Criminals running County Lines will take over the home of a vulnerable person in order to use it as a base for their criminal network. This practice is called ‘cuckooing’, named after the cuckoo’s practice of taking over other birds nests.
This address will then be used for making and selling drugs, as well as exploiting the person living there.
The victims can be robbed, threatened, bullied or even assaulted, sometimes seriously. Cuckooing is a form of criminal exploitation.
Victims are befriended by the dealers as they may be vulnerable, isolated, and often drug users themselves.
As well as drug users, victims can include older people, those suffering from mental or physical health problems, female sex workers, single mums and those living in poverty. Victims may suffer from other forms of addiction, such as alcoholism.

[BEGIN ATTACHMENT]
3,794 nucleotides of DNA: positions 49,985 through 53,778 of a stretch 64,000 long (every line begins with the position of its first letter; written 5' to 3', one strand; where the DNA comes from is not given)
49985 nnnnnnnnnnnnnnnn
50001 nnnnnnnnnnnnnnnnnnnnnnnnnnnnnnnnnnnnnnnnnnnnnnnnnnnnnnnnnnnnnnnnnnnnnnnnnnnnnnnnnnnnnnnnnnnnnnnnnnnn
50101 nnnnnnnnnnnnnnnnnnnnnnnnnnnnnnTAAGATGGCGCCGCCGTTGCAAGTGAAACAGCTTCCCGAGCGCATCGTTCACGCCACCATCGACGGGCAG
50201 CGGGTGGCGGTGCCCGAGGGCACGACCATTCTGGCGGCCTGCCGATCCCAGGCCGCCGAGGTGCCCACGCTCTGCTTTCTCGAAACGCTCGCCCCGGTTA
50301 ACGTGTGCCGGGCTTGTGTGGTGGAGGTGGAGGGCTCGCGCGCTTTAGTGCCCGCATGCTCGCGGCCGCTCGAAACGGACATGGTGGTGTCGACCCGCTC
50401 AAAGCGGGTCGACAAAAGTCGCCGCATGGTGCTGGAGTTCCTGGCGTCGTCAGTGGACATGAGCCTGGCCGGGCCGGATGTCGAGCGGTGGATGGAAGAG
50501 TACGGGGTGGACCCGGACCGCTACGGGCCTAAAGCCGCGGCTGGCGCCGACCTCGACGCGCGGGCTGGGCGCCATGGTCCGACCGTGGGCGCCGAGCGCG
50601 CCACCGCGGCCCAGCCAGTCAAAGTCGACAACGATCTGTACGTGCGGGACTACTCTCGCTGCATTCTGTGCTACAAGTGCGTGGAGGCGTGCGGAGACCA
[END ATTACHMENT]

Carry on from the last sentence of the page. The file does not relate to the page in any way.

Once they gain control, gangs move in further increasing the risk of domestic abuse, sexual exploitation and violence. Children as well as adults are used as drug runners.
It’s common for gangs to have access to several addresses. They move quickly between vulnerable people’s homes for just a few hours, a couple of days or sometimes longer. This helps gangs evade detection.
These gangs may also use accommodation in rural areas, including serviced apartments, holiday lets, budget hotels and caravan parks.
Some vulnerable adults may be forced to leave their homes, making themselves homeless and leaving the gangs free to sell drugs in their absence.